You're presuming "reckless spending" given type and consistency.

Under Bush/Cheney and the GOP majorities, "reckless spending" gutted national infrastructure and effectively pissed away money like a firehose streaming water into a hurricane.  The spending worked hand-in-glove with multiple policies and deregulations that caused much more problems, including increasing the wealth disparity and eliminating a large swath of the middle class.

The GOP and BushCo knew that the economy was going to tank by the end of Bush's term, but they miscalculated: they thought they could prevent it from showing ~before~ Bush got out of office so they could place the blame on the incoming Democratic Administration (by 2004, the GOP realized that they wouldn't likely retain the WH after Bush's term).

When Obama came into office, he was faced with what was essentially a no-brainer: either hunker down and work within the severely limited confines of financial collapse that BushCo left him, which would mean do literally nothing that cost any additional money and follow the rough rut that the BushCo debacle had effectively carved, or start spending the stimulus and redirecting it, adding and adjusting to it with additional programs and increasing debt temporarily in order to create "working capital"...

He chose the latter.  He didn't have to try hard to make that choice, either, as the economy was on a downward spiral that required at least some degree of action along the lines he took to avoid complete global collapse.

That also means, unfortunately, spending some money in ways and amounts that he didn't necessarily want to, but had to in order to quell certain potential panic reactions.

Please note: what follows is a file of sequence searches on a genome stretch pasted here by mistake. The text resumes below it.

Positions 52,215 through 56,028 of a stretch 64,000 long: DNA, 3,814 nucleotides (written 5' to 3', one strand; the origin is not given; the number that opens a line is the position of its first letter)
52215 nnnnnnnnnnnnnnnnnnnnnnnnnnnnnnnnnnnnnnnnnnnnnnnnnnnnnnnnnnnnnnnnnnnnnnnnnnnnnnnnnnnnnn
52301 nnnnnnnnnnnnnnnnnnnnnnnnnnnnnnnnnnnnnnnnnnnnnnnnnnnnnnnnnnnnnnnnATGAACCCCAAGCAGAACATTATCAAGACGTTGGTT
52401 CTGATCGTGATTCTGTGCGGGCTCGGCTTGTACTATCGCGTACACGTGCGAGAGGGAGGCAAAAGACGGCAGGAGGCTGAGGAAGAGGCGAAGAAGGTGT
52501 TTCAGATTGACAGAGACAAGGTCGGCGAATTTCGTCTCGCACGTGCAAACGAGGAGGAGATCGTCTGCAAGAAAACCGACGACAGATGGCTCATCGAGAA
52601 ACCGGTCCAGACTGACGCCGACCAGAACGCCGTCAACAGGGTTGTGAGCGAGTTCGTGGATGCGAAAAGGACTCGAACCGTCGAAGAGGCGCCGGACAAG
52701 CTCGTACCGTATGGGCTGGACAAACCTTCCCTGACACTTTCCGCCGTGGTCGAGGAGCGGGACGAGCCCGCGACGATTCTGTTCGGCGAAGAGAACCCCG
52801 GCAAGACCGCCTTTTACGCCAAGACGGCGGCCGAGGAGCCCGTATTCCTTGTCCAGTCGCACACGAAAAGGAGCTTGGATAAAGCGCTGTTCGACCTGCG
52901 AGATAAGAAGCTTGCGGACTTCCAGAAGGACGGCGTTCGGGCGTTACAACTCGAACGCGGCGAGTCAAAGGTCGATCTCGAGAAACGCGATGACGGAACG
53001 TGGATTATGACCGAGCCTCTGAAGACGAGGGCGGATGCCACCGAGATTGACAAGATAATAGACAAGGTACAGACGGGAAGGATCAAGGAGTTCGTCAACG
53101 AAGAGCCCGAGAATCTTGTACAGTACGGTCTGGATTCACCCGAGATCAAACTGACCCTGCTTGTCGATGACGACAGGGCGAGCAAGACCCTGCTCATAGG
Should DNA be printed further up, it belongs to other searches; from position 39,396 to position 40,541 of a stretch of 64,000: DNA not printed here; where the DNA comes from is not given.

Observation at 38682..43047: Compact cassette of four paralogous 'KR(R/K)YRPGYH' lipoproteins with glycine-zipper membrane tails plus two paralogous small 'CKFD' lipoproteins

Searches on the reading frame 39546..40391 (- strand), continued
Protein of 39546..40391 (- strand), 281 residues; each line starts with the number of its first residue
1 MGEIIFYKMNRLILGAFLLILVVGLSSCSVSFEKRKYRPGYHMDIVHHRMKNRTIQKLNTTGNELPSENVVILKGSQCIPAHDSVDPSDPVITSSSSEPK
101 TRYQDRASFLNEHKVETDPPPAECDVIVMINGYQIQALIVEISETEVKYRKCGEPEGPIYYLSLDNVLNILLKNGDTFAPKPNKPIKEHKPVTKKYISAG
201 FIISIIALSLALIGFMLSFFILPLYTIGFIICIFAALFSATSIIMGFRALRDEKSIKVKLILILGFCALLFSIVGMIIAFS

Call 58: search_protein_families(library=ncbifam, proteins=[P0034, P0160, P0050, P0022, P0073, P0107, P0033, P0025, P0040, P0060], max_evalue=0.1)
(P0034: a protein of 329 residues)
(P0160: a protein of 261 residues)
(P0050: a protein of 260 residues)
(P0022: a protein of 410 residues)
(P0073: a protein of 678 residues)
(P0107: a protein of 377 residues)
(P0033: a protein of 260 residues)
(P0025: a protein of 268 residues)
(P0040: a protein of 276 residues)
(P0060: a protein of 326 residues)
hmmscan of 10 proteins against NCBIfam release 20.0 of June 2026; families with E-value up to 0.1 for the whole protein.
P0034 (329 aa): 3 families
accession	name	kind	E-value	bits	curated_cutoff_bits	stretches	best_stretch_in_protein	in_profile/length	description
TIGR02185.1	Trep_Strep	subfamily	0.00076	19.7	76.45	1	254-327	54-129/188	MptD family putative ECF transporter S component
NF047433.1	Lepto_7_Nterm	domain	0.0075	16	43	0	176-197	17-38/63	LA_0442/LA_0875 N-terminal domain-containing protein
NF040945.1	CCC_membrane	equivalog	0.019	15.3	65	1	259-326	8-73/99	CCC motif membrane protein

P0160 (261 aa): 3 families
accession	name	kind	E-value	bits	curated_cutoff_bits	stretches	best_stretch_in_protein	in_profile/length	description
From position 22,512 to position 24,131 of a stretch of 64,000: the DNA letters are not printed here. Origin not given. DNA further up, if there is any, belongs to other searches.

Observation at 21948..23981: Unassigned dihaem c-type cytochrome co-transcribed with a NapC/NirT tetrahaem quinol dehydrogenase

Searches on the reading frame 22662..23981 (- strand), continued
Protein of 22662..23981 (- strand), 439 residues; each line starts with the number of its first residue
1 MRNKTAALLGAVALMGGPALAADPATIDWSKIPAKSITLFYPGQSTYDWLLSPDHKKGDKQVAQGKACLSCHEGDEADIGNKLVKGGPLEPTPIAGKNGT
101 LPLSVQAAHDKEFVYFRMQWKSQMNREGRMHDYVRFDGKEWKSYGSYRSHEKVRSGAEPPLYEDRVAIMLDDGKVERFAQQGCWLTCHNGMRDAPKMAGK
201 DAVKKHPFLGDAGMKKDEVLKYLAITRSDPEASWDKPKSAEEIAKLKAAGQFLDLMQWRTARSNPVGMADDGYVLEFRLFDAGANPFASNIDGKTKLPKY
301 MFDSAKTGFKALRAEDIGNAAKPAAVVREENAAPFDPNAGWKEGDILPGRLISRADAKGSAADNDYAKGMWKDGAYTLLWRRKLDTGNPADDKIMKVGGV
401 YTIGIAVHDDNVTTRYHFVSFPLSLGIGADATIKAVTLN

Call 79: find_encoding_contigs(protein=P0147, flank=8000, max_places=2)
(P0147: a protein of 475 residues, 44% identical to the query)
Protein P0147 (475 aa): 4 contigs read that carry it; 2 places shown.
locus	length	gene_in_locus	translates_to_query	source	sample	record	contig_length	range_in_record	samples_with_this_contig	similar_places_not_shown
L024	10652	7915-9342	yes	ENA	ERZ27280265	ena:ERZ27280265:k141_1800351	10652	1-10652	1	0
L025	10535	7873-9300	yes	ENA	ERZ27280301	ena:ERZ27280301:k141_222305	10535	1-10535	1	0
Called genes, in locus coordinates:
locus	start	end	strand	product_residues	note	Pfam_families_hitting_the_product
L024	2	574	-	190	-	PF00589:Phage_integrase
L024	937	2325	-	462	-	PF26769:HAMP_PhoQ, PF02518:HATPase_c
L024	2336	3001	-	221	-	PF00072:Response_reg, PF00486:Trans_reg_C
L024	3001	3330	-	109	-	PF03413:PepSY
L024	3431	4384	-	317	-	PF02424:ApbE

Now he's working to walk back the cat, instituting or announcing more financial regulation and program reform while working to implement a healthcare plan that extends coverage to more Americans while also BRINGING DOWN the deficit -- a twofer in terms of fiscal and social responsibility.

He's already working to get control of what was "reckless" under Bush and what he was forced into padding, and that's far more than BushCo ever did...and they left one helluva mess.  They did a lot of it on purpose, to ensure that the incoming Administration would have so much to repair, that they wouldn't likely be able to accomplish much.  And the GOP knew that it could screech that the new President was taking on too much too fast, when in reality I think Obama took on the top 3 to 5 items and is concentrating on the top 3 after triaging the wide-ranging debacle that was his predecessor's legacy.

As Obama progresses, he's also adjusting / correcting / redirecting funds, programs and policies to rebuild and support our national infrastructure -- necessary for effective progress in a variety of areas, and likely to also help increase/improve economic and job issues at the same time.

I concluded by mentioning that the habit of teabaggers and GOP shills to lump all spending together as "reckless" and ignoring the particulars of what was left to this administration and what it has to deal with to simply stabilize the situation was effective just an exercise in intellectually dishonesty.

...what do you think? Accurate or fair assessment of what was left by BushCo, initially addressed by the Obama Administration and depicting roughly where we're at now?

Let's get a discussion going in comments: is the assessment over-simplified, or could it explain some of the actions taken and backtracking now in process? What other factors do you see affecting the capacity of this Administration to make headway? What are the top ten major issues left for the incoming Administration? Inquiring minds want to know. :)